DENVER - The Colorado Supreme Court will not hear the case of a cake shop owner who refused to make wedding cakes for same-sex couples.
That means the appellate court ruling that Masterpiece Cakeshop violated Colorado’s anti-discrimination law and must change its policy stands.
"We are positively thrilled at the Colorado Supreme Court’s decision not to hear this case," said David Mullins, who was denied service at the bakery for a same-sex wedding cake. "It sends a message that the tide of society is moving in the direction of acceptance of LGBT rights, and this is one small brick in that wall."
Back in 2012, a same-sex couple, David Mullins and Charlie Craig, went to Masterpiece Cakeshop on South Wadsworth Boulevard, with Craig’s mother, to order a cake for their upcoming wedding reception.
However, owner Jack Phillips told them, because of his religious beliefs, he didn’t sell wedding cakes to same-sex couples.
The couple filed a complaint with the Civil Rights Commission.
In May 2015, the Colorado Civil Rights Commission ruled Phillips cannot refuse to prepare wedding cakes for gay couples, saying the refusal violated the state's public accommodation law that requires businesses to serve customers regardless of their sexual orientation.
In August 2015, the Colorado Court of Appeals affirmed that decision saying, “Masterpiece remains free to continue espousing its religious beliefs, including its opposition to same-sex marriage. However, if it wishes to operate as a public accommodation and conduct its business within the State of Colorado, CADA (the Colorado Anti-Discrimination Act) prohibits it from picking and choosing its customers based on their sexual orientation."
"The highest court in Colorado today affirmed that no one should be turned away from a public-facing business because of who they are or who they love. We all have a right to our personal beliefs, but we do not have a right to impose those beliefs on others and discriminate against them," said Ria Tabacco Mar, staff attorney for the American Civil Liberties Union’s LGBT Project, who argued the case. "We hope today’s win will serve as a lesson for others that equality and fairness should be our guiding principles and that discrimination has no place at the table, or the bakery as the case may be."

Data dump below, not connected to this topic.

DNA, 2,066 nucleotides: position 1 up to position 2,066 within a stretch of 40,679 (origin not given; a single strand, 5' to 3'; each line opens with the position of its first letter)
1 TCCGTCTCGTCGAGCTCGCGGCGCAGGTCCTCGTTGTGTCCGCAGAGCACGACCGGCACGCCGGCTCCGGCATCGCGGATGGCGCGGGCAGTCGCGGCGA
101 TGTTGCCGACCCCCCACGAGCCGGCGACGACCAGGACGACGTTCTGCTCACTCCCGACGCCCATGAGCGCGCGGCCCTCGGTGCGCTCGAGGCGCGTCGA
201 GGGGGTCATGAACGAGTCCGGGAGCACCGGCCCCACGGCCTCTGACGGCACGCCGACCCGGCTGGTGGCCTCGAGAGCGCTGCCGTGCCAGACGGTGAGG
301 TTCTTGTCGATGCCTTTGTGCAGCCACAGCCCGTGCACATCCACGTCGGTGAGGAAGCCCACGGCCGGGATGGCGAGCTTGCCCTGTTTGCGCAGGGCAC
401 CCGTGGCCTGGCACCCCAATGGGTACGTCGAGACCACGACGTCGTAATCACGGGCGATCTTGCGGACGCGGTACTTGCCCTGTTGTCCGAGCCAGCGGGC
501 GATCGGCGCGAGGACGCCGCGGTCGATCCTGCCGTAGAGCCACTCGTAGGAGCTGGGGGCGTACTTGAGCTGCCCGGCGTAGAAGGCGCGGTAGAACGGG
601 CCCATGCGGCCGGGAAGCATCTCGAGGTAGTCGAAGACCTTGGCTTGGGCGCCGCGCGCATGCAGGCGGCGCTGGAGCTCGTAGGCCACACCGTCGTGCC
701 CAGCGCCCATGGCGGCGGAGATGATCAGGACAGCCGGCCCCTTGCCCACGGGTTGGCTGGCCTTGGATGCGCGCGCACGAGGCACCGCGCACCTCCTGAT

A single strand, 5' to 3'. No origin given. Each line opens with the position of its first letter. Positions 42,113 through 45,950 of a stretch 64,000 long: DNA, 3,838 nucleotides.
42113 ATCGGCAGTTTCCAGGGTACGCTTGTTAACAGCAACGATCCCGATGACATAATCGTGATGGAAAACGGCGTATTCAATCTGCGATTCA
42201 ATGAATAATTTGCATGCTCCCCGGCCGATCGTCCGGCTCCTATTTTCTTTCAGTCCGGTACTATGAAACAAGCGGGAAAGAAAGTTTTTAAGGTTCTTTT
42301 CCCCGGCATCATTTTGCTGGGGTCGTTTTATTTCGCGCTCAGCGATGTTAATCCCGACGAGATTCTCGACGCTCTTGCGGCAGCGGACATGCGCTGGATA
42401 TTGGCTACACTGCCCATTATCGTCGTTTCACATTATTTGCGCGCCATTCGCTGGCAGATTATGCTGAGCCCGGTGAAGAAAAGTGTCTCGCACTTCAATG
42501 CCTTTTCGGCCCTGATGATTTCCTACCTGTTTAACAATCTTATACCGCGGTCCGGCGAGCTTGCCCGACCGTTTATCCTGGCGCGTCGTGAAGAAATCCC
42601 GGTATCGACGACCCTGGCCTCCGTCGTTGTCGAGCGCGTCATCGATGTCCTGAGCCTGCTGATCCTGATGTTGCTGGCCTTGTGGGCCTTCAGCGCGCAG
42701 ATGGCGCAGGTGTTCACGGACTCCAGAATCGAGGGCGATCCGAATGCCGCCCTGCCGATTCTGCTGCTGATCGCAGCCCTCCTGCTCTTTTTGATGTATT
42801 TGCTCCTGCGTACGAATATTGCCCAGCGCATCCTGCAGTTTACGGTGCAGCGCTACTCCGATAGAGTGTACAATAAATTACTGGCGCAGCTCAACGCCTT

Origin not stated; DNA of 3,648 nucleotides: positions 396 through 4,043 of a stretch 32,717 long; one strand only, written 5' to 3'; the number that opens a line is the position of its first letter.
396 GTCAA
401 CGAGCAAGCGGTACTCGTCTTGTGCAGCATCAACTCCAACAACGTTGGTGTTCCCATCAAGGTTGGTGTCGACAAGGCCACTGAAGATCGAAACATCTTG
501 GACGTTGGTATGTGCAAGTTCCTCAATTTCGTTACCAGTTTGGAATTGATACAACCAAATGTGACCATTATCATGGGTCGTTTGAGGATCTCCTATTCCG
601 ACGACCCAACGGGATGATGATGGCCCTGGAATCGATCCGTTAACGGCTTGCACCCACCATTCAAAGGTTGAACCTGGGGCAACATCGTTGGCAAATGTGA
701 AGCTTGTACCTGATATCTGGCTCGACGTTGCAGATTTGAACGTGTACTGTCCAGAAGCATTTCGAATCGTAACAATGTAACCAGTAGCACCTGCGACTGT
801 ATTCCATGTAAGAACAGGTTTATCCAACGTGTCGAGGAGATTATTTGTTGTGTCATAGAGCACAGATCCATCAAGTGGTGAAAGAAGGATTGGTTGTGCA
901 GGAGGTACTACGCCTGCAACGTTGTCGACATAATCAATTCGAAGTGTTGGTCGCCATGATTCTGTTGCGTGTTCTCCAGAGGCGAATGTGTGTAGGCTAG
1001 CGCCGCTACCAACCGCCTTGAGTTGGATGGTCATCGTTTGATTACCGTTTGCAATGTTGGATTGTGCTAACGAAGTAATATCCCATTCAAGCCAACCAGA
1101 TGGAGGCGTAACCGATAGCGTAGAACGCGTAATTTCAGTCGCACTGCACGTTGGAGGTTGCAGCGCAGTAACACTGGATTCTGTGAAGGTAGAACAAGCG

On the other side, Alliance Defending Freedom Senior Counsel Jeremy Tedesco said, "We asked the Colorado Supreme Court to take this case to ensure that government understands that its duty is to protect the people’s freedom to follow their beliefs personally and professionally, not force them to violate those beliefs as the price of earning a living. Jack, who has happily served people of all backgrounds for years, simply exercised the long-cherished American freedom to decline to use his artistic talents to promote a message and event with which he disagrees, and that freedom shouldn’t be placed in jeopardy for anyone. We are evaluating all legal options to preserve this freedom for Jack.”
Phillips told Denver7 Reporter Jaclyn Allen he was disappointed in the Colorado Supreme Court's decision not to hear his appeal, saying his religious freedom and free speech rights are being violated.
"If you think this just affects me, it doesn’t. It affects everybody in the United States," said Phillips. "They take away this [right], they can take away all of them. They take it away from me, they can take it away from anybody. A government that would do that is a fearsome thing."